Eyes

Recent Articles

Why you need that eye check up

  • Friday 24 Jun 2016
  • Eyes

With our ever increasing busy lives it's tempting to skip regular eye check-ups, especially if we haven't noticed any changes to our sight. But whilst some eye conditions have noticeable symptoms, many are so minor they go under your radar and can silently damage your eyes. If left untreated, they can threaten your sight.

'Having regular sight tests is important, not just for picking up changes in your vision and your prescription for glasses or contact lenses, but also other underlying health conditions and causes of irritation', says  Dr Susan Blakeney,  an optometrist and Clinical Adviser with the College of Optometrists.

Eye check up

Here's our quick guide to five common eye conditions.

Cataracts

Cataracts form when the normally clear lens in the eye becomes cloudy. This gets in the way of light focusing on the retina at the back of the eye and results in fuzzy vision.

• Cataracts are associated with growing older and one in three people are estimated to have some form of cataract by the age of 60.

• Not everyone will notice symptoms, or if they do, they mistake them for their eyesight deteriorating with age. Impaired night time vision, especially when driving, is often a sign of cataracts.

• Cataracts can be diagnosed by an optometrist with a piece of equipment called a slit lamp or an ophthalmoscope.

'Cataracts are treated by removing the cloudy lens and replacing it with a clear plastic one, ' says Dr Blakeney.' It's the most commonly performed operation in the NHS and usually carried out under local anaesthetic.  It's completely painless as your eye is anaesthetised.'

Dry eye

Up to 30 per cent of the population suffer from dry eye syndrome at some point. It makes the eyes feel scratchy and itchy and can cause blurred vision.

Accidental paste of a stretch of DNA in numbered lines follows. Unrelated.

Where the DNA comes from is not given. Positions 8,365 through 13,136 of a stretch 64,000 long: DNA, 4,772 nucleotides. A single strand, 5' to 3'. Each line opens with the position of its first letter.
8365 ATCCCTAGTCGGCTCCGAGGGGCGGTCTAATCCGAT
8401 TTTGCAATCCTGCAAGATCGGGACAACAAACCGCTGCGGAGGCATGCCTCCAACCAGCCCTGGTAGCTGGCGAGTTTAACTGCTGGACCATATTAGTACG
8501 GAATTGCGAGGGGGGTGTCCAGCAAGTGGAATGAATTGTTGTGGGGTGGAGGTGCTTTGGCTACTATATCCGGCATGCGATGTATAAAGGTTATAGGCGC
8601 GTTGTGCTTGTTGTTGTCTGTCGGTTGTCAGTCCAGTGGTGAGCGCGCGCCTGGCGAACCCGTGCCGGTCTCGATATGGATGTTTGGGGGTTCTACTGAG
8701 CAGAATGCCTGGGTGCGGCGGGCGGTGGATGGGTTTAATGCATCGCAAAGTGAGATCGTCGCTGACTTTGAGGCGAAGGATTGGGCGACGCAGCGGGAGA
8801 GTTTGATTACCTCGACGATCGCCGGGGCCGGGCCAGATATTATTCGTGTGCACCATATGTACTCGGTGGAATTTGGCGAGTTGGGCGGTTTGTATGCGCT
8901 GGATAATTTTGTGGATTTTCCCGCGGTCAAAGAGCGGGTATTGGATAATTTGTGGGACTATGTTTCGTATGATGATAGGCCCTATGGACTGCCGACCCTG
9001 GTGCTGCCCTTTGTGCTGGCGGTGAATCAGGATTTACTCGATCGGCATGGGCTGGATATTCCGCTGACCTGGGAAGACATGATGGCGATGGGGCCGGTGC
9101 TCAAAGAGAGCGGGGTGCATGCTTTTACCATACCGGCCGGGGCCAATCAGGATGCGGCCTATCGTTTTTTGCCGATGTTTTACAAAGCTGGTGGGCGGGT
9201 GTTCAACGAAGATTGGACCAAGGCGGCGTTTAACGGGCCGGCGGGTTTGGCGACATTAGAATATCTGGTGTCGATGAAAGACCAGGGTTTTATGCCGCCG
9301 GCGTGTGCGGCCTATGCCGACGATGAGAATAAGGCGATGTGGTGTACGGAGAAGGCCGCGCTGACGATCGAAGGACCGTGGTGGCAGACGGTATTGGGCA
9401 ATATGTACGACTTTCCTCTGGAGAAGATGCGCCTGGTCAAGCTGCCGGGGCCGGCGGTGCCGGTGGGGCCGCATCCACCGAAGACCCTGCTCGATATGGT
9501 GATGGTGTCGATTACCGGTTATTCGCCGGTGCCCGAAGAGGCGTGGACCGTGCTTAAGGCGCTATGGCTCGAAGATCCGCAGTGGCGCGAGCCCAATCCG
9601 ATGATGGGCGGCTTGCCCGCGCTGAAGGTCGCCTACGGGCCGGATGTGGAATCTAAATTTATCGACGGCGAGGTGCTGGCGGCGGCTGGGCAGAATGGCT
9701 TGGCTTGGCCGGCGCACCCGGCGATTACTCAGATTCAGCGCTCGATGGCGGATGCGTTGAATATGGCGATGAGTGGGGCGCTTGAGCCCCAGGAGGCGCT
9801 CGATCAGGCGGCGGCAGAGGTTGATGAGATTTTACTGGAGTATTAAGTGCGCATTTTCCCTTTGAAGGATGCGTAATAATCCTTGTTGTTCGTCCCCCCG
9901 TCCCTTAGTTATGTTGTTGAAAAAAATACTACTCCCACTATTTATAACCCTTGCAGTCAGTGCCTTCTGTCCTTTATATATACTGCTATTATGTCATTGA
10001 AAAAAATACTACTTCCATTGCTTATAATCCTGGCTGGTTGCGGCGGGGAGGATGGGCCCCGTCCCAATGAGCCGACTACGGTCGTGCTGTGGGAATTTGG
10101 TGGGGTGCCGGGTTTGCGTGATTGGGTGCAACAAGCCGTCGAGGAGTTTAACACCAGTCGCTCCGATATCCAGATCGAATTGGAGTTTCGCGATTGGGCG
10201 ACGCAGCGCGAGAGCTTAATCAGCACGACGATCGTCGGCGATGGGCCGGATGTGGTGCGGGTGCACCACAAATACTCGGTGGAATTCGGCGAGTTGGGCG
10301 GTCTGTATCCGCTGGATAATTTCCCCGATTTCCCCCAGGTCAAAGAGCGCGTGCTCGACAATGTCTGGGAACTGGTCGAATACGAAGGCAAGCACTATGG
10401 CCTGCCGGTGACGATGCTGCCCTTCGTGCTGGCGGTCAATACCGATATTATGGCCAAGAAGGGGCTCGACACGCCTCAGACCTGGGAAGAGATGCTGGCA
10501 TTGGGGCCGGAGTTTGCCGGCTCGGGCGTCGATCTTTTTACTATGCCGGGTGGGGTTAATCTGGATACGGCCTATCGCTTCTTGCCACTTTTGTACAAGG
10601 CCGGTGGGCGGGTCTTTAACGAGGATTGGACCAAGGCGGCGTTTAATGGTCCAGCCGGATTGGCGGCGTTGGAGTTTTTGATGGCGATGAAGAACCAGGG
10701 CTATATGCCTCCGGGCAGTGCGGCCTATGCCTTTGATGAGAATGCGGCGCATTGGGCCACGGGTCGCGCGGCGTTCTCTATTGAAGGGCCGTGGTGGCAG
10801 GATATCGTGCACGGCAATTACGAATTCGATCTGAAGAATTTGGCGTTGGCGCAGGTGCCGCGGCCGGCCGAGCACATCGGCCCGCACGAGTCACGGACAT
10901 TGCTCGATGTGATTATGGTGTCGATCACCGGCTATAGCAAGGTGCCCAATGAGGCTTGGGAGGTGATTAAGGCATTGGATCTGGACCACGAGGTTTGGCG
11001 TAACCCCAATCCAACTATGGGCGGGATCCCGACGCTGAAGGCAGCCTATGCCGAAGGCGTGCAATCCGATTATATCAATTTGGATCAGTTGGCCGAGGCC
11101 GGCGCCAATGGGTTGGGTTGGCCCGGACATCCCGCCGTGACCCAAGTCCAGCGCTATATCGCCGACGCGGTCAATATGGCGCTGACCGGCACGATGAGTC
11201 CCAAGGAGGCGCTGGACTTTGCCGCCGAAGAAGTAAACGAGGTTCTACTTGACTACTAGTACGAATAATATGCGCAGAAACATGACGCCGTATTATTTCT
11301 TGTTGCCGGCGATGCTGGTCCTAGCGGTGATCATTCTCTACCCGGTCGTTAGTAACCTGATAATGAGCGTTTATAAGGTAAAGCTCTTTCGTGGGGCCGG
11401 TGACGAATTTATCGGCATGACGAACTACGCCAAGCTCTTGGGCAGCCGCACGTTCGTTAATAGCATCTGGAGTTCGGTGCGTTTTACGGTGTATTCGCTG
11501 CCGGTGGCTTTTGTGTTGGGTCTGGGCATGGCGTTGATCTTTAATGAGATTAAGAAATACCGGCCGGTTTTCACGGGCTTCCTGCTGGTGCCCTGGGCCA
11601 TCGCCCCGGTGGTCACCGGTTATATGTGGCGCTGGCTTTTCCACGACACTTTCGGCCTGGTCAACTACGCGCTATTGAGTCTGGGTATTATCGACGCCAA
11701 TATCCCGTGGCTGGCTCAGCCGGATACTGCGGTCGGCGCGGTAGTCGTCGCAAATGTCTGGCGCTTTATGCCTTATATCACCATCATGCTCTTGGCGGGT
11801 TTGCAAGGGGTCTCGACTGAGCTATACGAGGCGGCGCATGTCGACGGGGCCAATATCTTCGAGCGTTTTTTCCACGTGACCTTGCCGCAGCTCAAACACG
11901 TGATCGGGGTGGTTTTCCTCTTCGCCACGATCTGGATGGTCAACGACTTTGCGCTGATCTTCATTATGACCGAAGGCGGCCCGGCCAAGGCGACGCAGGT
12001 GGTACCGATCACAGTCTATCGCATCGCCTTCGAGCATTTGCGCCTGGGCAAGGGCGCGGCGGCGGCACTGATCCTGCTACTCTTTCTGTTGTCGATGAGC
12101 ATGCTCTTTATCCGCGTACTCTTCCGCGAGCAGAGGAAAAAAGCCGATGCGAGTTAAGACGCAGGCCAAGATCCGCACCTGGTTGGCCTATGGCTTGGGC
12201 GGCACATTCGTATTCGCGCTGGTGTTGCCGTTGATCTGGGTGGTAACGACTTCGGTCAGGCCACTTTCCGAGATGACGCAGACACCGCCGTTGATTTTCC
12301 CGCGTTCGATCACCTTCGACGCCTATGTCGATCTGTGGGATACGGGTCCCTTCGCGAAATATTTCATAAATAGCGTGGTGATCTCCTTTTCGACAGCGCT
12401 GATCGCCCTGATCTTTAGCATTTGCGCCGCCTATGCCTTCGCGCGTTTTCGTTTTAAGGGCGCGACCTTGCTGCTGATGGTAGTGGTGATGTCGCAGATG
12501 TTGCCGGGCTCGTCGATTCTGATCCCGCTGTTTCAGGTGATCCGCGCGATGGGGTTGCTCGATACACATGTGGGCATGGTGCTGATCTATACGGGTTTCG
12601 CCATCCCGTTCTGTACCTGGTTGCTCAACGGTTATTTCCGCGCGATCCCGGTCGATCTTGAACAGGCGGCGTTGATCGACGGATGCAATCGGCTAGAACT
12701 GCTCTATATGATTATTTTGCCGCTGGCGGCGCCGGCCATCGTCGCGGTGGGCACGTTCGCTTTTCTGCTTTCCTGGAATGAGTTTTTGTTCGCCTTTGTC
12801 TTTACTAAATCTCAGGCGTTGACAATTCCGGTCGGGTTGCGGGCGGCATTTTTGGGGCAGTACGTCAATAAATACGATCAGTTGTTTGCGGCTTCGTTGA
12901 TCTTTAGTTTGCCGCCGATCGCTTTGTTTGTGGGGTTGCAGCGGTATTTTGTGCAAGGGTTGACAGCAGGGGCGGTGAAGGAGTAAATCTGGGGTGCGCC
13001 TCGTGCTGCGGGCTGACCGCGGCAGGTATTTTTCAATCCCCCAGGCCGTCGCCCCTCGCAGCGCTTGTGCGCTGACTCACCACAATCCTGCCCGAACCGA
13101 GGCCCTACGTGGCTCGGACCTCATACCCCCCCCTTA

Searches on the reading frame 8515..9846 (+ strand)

• Dry eye is caused by the eye not making enough tears or the tears evaporating too quickly.

• It  can be part of the natural ageing process and more common in the over 60s, but you can get it at any age as there are many other causes including prescription drug side effects, problems with blinking and an imbalance in the makeup of your tears.  It may be made worse by spending too much time looking at screens.

• You may have dry eye even though your eyes stream with tears. This is because your dry eye causes irritation which makes your body produce watery tears, but the tears are too watery to properly lubricate your eyes. The irritation may be caused by your tears not containing enough oil to control evaporation or a substance called mucin which helps tears stick to the surface of the eye.

‘Mild to moderate cases can be treated with artificial tear substitutes you can buy from a pharmacist or optometrist ' advises Dr Blakeney.' Taking regular screen breaks to give your eyes a rest, turning down central heating and using a humidifier, giving up smoking and protecting your eyes from wind and hot air may also help.

'When deciding on the most appropriate treatment for dry eyes it's important to know what is causing the problem.  Treatments include keeping your eyelids clean and unblocking the glands that produce the oily top layer of the tear film.  This can be done using heated pads.  In some cases, using small plugs which block the ducts that drain your tears away can help, as it helps your existing tears stay in your eye for longer.'

Glaucoma